Author Topic: Beyond genome editing and space-time warps: Lagos  (Read 3210 times)

Troim

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Beyond genome editing and space-time warps: Lagos
« on: January 12, 2018, 11:14:00 PM »
Beyond genome editing and space-time warps: Lagos
By Troim




Particle accelerators - now your friendly neighbourhood sci-fi
plot hook... (Credit: CERN/LHC/GridPP)
Writing science fiction can be based on the inspirational reception of the real thing:
 
  • How‘s the brain mapping doing?
  • What kind of edges is CRISPR/cas9 busy cutting?
  • All fine and fast at the particle accelerator?
  • Hey, gravitational waves sound like a promising plot core.
  • Not to mention my favorite multipurpose vehicles, dark matter and energy.

Most scientists do science fiction writers1 two big favors: They publish hard, because they have to. And they strive hard to deliver abstracts accessible to people with no real clue about their line of research, a.k.a niche. Because scientific journal gatekeepers tend to be nothing but a more literate and better informed sub-segment of this overwhelming majority of humankind. Thanks to this lucky combination of hardships, inspiration is but one click away.
 
Most science fiction writers don’t care. They prefer to walk well trodden paths:

 
  • Beaming around far more substantial stuff than quantum states is considered standard practice.
  • Artificial gravity and time travel have undergone commoditization.
  • Don’t get me started on the established ways of moving one specific kind of notoriously short-lived, non-extremophile and partly sapient primate across interstellar distances.

Be it hard or soft, innovative or traditional, most science fiction breaks the bounds of current technological feasibility. That’s the genre core. The first level.
 
On the second level, the corresponding sciences would be sociology, psychology and economics, most science fiction declares the straight OECD based Caucasian male hero daydream of Hollywood lore a permanent fixture, as immutable as the basic laws of physics are flexible.
 
Five, fifty, five hundred or five thousand years from now, some straight middle-class WASP going by the name of Steve/John/Michael from original/Neo/Nova New York will save his home planet/space station/galaxy from whichever self-inflicted or alien induced harm. In the course of which he gets more or less intensely and explicitly laid with some Jane/Sarah/Gloria he met on the way. She can nowadays be black and/or emancipated enough to take over some of the beating/fencing/shooting. There might be an odd non-white or non-straight team member. But that’s about it, maximum modernization mode.
 
No problem. Science fiction is entertainment. Not aspiring to be the edu or info kind of tainment. Steve and Jane, John and Sarah, Michael and Gloria, talking audience now, have every right to have fun. As author of an early trilogy mostly conforming to convention, I‘m fine with it.
 

Lagos - home of future sci-fi heroes?
(Image from Skyscrapergist)
But. Because there’s always a ‘but’, there has to be some ‘but’, with science.
 
What if more science fiction writers broke with tradition? Out with New York, Atlanta, London and Berlin. The future belongs to the young, and a lot of them live in Lagos, Agadir, Rio and Shenzhen. New globally relevant locations and the corresponding cast, a second fiction level on top of the usual technological breakthroughs. Sounds easy? Won’t change much? Sure?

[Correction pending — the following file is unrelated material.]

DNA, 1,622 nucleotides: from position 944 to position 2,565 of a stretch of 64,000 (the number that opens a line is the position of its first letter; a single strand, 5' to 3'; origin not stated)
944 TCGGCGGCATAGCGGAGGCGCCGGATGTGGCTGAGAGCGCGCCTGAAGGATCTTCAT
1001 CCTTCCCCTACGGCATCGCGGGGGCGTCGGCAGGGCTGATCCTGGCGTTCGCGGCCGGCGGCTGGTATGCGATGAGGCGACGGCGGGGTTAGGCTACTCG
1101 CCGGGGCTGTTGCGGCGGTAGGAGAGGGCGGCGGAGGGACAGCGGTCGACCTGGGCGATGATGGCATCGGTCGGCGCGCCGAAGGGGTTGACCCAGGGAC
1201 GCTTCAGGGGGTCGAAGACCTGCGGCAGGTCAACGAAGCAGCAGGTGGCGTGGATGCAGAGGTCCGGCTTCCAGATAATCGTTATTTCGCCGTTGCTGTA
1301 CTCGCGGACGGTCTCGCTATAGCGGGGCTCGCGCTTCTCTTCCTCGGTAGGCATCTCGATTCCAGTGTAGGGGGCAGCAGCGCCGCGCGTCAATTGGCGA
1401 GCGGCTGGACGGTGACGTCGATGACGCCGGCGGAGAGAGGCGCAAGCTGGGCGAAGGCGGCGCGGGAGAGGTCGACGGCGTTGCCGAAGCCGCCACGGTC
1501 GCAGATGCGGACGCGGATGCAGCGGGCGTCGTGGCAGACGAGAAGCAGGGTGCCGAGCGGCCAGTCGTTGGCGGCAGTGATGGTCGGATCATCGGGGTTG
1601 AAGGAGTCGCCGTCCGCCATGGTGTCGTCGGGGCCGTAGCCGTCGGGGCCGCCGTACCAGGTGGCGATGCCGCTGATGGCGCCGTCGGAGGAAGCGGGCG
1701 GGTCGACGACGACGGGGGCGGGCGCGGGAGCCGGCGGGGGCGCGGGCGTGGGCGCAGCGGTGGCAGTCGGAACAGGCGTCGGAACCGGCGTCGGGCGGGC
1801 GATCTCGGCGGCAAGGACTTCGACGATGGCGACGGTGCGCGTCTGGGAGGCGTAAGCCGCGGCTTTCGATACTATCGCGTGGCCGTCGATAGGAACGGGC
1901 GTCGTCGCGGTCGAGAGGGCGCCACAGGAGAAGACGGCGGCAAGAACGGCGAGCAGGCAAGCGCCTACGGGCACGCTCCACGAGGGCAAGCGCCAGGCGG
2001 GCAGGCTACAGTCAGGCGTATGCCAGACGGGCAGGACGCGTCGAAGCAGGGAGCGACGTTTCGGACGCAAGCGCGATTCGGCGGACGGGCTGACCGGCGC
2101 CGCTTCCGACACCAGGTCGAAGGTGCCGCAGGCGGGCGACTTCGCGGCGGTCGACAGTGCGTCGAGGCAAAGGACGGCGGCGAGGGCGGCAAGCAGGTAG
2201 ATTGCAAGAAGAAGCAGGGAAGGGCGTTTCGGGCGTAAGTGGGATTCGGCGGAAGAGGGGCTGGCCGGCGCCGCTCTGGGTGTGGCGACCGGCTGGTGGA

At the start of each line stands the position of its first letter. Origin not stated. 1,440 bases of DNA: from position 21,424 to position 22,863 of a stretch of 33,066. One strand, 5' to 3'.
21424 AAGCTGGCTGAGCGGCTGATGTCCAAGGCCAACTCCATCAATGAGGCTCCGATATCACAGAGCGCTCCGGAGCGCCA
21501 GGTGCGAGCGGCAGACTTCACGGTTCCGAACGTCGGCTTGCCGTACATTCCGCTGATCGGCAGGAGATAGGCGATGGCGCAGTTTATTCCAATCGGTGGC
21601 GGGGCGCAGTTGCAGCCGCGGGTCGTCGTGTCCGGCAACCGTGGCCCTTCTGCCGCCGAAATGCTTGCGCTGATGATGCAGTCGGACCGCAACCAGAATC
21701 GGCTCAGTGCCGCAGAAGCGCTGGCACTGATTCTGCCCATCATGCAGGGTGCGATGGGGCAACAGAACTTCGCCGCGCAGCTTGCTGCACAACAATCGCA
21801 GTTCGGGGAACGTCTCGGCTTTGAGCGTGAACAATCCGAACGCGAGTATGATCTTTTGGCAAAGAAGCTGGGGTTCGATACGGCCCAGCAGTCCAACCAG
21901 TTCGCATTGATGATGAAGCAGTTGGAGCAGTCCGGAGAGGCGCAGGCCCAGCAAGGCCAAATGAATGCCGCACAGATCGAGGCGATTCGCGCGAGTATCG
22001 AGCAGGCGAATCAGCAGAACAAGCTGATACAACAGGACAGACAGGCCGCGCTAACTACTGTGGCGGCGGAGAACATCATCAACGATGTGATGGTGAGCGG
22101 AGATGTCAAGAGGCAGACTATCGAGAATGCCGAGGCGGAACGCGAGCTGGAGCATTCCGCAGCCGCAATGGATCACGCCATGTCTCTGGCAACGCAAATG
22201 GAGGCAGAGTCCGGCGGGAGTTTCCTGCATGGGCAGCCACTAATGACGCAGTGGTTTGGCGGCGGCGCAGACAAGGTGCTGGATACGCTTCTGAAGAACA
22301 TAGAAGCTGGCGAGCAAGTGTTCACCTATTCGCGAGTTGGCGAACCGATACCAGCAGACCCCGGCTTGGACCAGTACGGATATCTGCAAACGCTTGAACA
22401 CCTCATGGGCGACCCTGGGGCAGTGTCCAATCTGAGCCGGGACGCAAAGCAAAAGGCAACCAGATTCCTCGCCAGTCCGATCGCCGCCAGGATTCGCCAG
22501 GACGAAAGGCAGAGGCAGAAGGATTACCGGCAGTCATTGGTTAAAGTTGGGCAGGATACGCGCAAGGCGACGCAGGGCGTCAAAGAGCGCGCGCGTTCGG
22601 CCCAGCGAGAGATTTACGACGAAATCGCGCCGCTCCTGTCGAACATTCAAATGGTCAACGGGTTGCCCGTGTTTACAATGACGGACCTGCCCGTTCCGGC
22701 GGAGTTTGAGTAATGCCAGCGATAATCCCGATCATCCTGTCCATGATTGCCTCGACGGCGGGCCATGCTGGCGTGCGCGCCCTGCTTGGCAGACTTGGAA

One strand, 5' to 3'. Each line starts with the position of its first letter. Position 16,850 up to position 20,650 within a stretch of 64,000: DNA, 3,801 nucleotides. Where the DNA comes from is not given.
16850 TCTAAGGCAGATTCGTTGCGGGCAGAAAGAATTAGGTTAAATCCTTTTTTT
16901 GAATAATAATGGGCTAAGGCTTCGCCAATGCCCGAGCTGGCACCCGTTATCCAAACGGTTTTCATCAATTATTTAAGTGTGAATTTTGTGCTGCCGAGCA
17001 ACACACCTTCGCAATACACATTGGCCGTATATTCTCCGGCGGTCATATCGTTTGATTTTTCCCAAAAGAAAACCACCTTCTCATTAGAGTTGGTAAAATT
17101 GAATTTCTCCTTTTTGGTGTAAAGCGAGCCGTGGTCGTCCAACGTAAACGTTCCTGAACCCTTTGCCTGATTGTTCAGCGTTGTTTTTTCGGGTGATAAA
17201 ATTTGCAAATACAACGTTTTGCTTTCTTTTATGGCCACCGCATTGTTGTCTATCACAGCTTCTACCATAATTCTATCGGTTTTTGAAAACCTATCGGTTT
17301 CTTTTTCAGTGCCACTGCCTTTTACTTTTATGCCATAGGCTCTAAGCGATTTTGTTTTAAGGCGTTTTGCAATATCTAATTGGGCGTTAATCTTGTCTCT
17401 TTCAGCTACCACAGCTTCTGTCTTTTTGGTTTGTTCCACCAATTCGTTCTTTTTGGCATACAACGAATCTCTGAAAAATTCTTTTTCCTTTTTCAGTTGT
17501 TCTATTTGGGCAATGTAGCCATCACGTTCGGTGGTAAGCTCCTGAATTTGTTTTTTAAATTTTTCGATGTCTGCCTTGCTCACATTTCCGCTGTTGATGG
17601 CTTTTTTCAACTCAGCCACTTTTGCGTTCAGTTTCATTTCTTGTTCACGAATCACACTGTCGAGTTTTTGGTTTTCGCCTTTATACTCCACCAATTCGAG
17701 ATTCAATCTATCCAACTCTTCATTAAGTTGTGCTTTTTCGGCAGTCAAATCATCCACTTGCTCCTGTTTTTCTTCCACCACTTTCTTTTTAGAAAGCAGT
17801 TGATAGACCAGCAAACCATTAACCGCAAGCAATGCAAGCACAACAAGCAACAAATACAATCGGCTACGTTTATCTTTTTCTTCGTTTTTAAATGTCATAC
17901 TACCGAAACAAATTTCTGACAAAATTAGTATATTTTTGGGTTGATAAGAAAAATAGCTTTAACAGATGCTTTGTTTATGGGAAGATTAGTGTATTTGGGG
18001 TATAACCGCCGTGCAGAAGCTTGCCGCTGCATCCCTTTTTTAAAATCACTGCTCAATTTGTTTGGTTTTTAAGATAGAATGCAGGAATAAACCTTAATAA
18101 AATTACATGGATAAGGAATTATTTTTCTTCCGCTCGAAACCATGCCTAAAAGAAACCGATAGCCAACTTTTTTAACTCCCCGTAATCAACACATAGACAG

From a practitioner perspective, double level science fiction raises inspiring questions:


  • No one is going to blink at my Virtual Reality stuff. The brain-machine interfaces are pretty futuristic, but who cares? Basing the corresponding IT major in near future Nigeria, that’s the part that won’t go down easy and will need explaining.
  • Gay marriage, unisex toilets and transgender pronoun preferences, banalities in Silicon Valley. The corresponding cast and scenes will evolve differently in an imminent future Lagos. And that’s just the pointy upper end of a big iceberg of traditions, religions and conventions.
  • If my heroes are called Abeo, Infunanya and Mobo, do I introduce connotations that some people will associate, rightly or wrongly, with these names? If my hero is called Wang Xiu Ying, do I need to explain about Asian first and second name conventions, or can the audience be assumed willing to achieve learning by reading?
  • With a team of five black guys, none of them can be ‘the black guy’. Do I still need to mention the race bit, for all of them, to make sure no reader defaults to Caucasian? Sometimes wish I was doing movies... Will a scene involving surprise about the presence of a white person work standalone, or does it require a narrator giving readers a couple of hints?

Writing double level science fiction is great fun, otherwise I wouldn’t keep doing it. I very much encourage all science fiction writers, whichever their personal background, to give it a try.  Just brace yourself for one effect: What we don’t usually touch, when we imagine all kinds of technologically advanced futures, tells us a lot about what is wrong in our present. Presents.
 

1. The author, proudly delusional, insists on being considered a writer. Of science fiction, imminent to near future, on the hard side of soft and uystopian, including race and gender relations. For details please check out troim-kryzl.biz for #AltLeftSci
« Last Edit: January 12, 2018, 11:19:01 PM by Jubal »